Observations of cloud fraction are at least as effective in reducing error in AM2, in which this variable is prognostic, as are observations of cloud water. This is encouraging since cloud fraction, which requires only the ability to distinguish clear and cloudy skies, is substantially easier to observe than cloud water or ice concentrations.

The value of the cloud observations is greatest where other observations are more sparse. Figure 7 shows the zonally averaged benefit of assimilating ql, expressed as the ratio of the RMS error in runs in which ql is assimilated to those in which it is not, averaged over the last five days of the runs shown in Fig. 5. The amount of benefit depends on the variable in question but is uniformly largest in the Southern Hemisphere, especially south of 30°S, where all other kinds of observations are sparse. But the benefit does not derive solely from having any kind of observation in these poorly observed parts of the globe. We have performed (but do not show) experiments in which synthetic GPS radio occultation observations (Anthes et al. 2008) provide about the same number of quasi–uniformly spaced observations as does our cloud network; these bring about half the benefit (decrease in RMSE) as do our cloud observations.

The covariance between cloud and other state variables is more localized in space than, say, temperature and other state variables (see Fig. 3), and the fact that clouds are dominated by parameterized rather than resolved processes (i.e., there are no large-scale, long-time balance requirements for clouds) means that correlations are also more localized in time. This implies that most of the benefit from using cloud observations comes from their impact on other state variables. We have found this to be true: runs with CAM (not shown) in which cloud observations are assimilated but clouds are not included in the control vector perform comparably to the runs shown here. The implication is that including cloud observations in existing data assimilation systems may be beneficial independent of whether the control vector is expanded to include clouds.

4. From perfect models toward the imperfect world

Our results imply that short-term forecast skill might be improved if observations of clouds were fully included in data assimilation systems, meaning that clouds are observed directly and, secondarily, are included as part of the assimilation control vector. The greatest benefit is achieved where other observations are sparse, so, as with any new kind of observation, the utility of the measurements depends on the network to which the new observations are being added. The amount of benefit depends strongly on the cloud scheme used by the model, as we discuss in more detail in the next paragraph. Additional factors will contribute to the challenge of assimilating cloud observations operationally, including model bias, questions of representativeness, and the difficulty of relating available cloud observations to model state. To quote one of the referees of this paper, “the devil is in the details,” and there remains a large distance between our experiments and the assimilation of real observations of clouds into an operational forecast model. Nonetheless, our results allow us to draw several practical conclusions.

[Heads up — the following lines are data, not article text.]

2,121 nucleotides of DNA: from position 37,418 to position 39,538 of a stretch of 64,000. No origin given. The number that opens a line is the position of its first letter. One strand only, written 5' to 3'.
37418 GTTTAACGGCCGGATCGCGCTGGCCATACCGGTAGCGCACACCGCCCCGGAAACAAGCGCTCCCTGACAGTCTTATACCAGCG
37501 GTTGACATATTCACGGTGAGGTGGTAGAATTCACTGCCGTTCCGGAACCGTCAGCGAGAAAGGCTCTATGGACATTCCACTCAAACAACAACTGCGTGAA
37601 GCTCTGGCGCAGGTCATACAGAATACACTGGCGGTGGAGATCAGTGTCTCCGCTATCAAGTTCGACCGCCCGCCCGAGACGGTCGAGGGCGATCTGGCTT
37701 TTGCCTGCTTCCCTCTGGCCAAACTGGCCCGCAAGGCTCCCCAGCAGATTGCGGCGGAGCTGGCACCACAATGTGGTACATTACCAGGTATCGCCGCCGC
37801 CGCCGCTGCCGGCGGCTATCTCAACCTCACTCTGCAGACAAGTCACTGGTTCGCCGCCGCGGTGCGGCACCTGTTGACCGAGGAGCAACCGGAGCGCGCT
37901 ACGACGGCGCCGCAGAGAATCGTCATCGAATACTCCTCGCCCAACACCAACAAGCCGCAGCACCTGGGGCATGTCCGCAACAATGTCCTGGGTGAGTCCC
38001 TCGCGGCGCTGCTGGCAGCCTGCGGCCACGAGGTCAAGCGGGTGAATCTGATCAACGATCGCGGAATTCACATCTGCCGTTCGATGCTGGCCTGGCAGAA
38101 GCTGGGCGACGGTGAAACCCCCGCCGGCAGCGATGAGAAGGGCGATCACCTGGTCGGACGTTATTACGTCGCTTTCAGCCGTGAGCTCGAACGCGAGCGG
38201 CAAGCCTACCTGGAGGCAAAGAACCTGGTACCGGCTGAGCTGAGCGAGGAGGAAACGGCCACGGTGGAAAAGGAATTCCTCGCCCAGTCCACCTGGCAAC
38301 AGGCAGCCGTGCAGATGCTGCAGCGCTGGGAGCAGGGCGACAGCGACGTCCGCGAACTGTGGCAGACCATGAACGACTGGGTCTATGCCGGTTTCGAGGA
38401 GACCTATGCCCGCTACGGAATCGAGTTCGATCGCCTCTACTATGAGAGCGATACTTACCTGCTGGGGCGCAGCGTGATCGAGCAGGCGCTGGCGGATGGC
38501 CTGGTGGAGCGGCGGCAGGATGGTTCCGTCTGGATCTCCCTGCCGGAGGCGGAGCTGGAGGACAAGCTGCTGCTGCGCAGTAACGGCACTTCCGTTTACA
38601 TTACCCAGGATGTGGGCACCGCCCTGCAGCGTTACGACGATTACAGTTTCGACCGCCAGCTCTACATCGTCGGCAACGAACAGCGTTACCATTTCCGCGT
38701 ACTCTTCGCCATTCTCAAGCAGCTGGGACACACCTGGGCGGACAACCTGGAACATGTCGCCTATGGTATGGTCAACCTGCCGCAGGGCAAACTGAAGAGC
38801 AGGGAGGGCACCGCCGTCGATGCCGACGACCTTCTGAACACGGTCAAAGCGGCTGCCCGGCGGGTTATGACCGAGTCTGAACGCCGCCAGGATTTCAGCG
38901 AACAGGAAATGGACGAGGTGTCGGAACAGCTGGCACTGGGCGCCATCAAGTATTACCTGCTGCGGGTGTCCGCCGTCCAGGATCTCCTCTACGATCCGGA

Cloud observations are much more effective at reducing errors in CAM than in AM2. Some of this difference may be attributed to the assimilation system not having been tuned carefully to either model, and particularly to our use of a localization scale that is larger than optimal for AM2. In addition, Fig. 3 suggests that covariances between cloud and other variables extend across smaller spatial scales than those among more traditional state variables, even in CAM, so that it may be useful to localize the impact of cloud observations more strictly than other observations. But some of the difference between CAM and AM2 almost certainly lies in differences in the schemes controlling the evolution of clouds in each model. In particular, AM2’s cloud scheme has an additional degree of freedom—a prognostic equation for cloud fraction in addition to the equations for cloud water and ice. In the climate simulations for which these models are designed, AM2’s cloud field is in somewhat better agreement with observations than CAM (Pincus et al. 2008), but the additional degree of freedom appears to weaken the instantaneous correlations between cloud and other variables on which data assimilation relies, which makes observations of cloud less useful in reducing analysis and forecast errors in AM2 than in CAM. Thus a cloud scheme that produces more accurate forecasts may not be the cloud scheme best suited for use in data assimilation (Tompkins and Janisková 2004) in a perfect-model setting. Real observations of clouds will be useful only if 1) covariances between clouds and other variables in nature are strong enough over large enough scales to be resolved by the model and 2) the model is able to faithfully reproduce those covariances. We infer, too, that the utility of observations related to highly parameterized processes depends more strongly on the details of the forecast model used in the assimilation system than for observations related to resolved dynamics.